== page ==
Friday 24 November 2017
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Achieving goals empowers people with dementia

Achieving personal goals can help people in the early stages of dementia manage their condition, Alzheimer’s Society research published in the American Journal of Geriatric Psychiatry.
Researchers at Bangor University, Wales found that people who received cognitive rehabilitation felt their performance of daily activities improved. Carers of those receiving the treatment also noted an improvement in their own quality of life.

Cognitive rehabilitation is a treatment where people with dementia work with health professionals to identify personal goals and develop strategies for achieving them. Goals were tailored to the participants' specific needs and included things such as remembering details of jobs to be done around the house, maintaining concentration when cooking, learning to use a mobile phone and remembering the names of people at an exercise class. The cognitive rehabilitation group said they saw an improvement in their ability to carry out all of the chosen activities.

The trial compared eight weekly individual sessions of cognitive rehabilitation with relaxation therapy and no treatment. As well as setting and working on goals the cognitive rehabilitation group also learnt and practised techniques for taking in new information, managing stress and maintaining attention and concentration.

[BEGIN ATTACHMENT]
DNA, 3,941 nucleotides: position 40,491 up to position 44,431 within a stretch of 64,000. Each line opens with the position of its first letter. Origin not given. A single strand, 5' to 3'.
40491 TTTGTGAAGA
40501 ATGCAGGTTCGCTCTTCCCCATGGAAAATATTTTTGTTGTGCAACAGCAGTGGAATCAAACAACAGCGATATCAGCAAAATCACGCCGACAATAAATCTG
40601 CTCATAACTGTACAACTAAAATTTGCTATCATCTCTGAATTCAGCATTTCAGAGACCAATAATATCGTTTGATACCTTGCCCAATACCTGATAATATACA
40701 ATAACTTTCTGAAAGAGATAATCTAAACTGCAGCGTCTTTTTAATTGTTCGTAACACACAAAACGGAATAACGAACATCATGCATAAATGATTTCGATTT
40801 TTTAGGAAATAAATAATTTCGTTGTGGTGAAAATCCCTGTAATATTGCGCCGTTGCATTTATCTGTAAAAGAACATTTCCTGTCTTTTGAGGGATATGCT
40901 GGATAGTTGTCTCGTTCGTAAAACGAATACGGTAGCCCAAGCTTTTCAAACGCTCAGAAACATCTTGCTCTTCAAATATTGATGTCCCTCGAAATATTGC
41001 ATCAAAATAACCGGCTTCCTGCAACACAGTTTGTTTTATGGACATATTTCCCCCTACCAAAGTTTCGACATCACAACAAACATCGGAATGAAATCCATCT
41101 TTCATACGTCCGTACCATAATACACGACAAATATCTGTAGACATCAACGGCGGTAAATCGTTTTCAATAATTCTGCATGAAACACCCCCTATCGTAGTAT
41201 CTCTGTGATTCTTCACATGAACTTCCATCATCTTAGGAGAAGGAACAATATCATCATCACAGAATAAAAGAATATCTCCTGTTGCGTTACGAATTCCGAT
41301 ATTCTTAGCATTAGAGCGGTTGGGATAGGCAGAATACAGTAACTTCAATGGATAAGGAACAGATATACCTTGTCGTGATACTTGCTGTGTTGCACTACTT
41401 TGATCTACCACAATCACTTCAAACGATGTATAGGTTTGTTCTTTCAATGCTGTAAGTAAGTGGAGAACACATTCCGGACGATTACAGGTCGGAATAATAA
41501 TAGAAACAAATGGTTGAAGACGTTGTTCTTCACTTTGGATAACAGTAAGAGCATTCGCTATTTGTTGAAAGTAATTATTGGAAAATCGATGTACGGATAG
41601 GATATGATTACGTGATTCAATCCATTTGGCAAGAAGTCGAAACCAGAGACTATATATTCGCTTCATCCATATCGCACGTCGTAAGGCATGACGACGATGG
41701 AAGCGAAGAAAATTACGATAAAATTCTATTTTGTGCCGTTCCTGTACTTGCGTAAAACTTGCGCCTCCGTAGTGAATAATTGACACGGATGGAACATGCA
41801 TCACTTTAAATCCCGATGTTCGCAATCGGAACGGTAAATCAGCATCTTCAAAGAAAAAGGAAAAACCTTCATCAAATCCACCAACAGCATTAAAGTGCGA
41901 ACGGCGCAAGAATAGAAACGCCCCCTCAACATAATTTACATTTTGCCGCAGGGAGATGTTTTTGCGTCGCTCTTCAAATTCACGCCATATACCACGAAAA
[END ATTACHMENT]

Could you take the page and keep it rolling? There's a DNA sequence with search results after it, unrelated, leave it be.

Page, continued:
Dr Susanne Sorensen, Head of Research at Alzheimer's Society, says,

'This valuable piece of research is the first trial of its kind to evaluate the effectiveness of the 'cognitive rehabilitation' technique. The exciting findings indicate that achieving personal goals can help people with dementia feel more independent, more confident doing everyday tasks and more in control of their lives. The findings provide a basis for a larger study of cognitive rehabilitation as a means of assisting people in the early stages of dementia and their families to better manage the condition.

A million more people will develop dementia in the next ten years. In order to enable people with dementia to live well with the condition we need more funding to further research in this area.'


As well as using feedback from participants and their carers the researchers also used MRI imaging. The brain scanning technology was used to investigate whether the changes in symptoms shown by the participants who received cognitive rehabilitation were reflected in how their brains responded to a memory task.
Professor Linda Clare, who led the research, says,

'We found that the brains of participants who received cognitive rehabilitation did show different responses after the intervention. This suggests that the treatment may have stimulated greater activity in certain brain areas and networks, reactivating some areas that were under-functioning due to the effects of the disease.'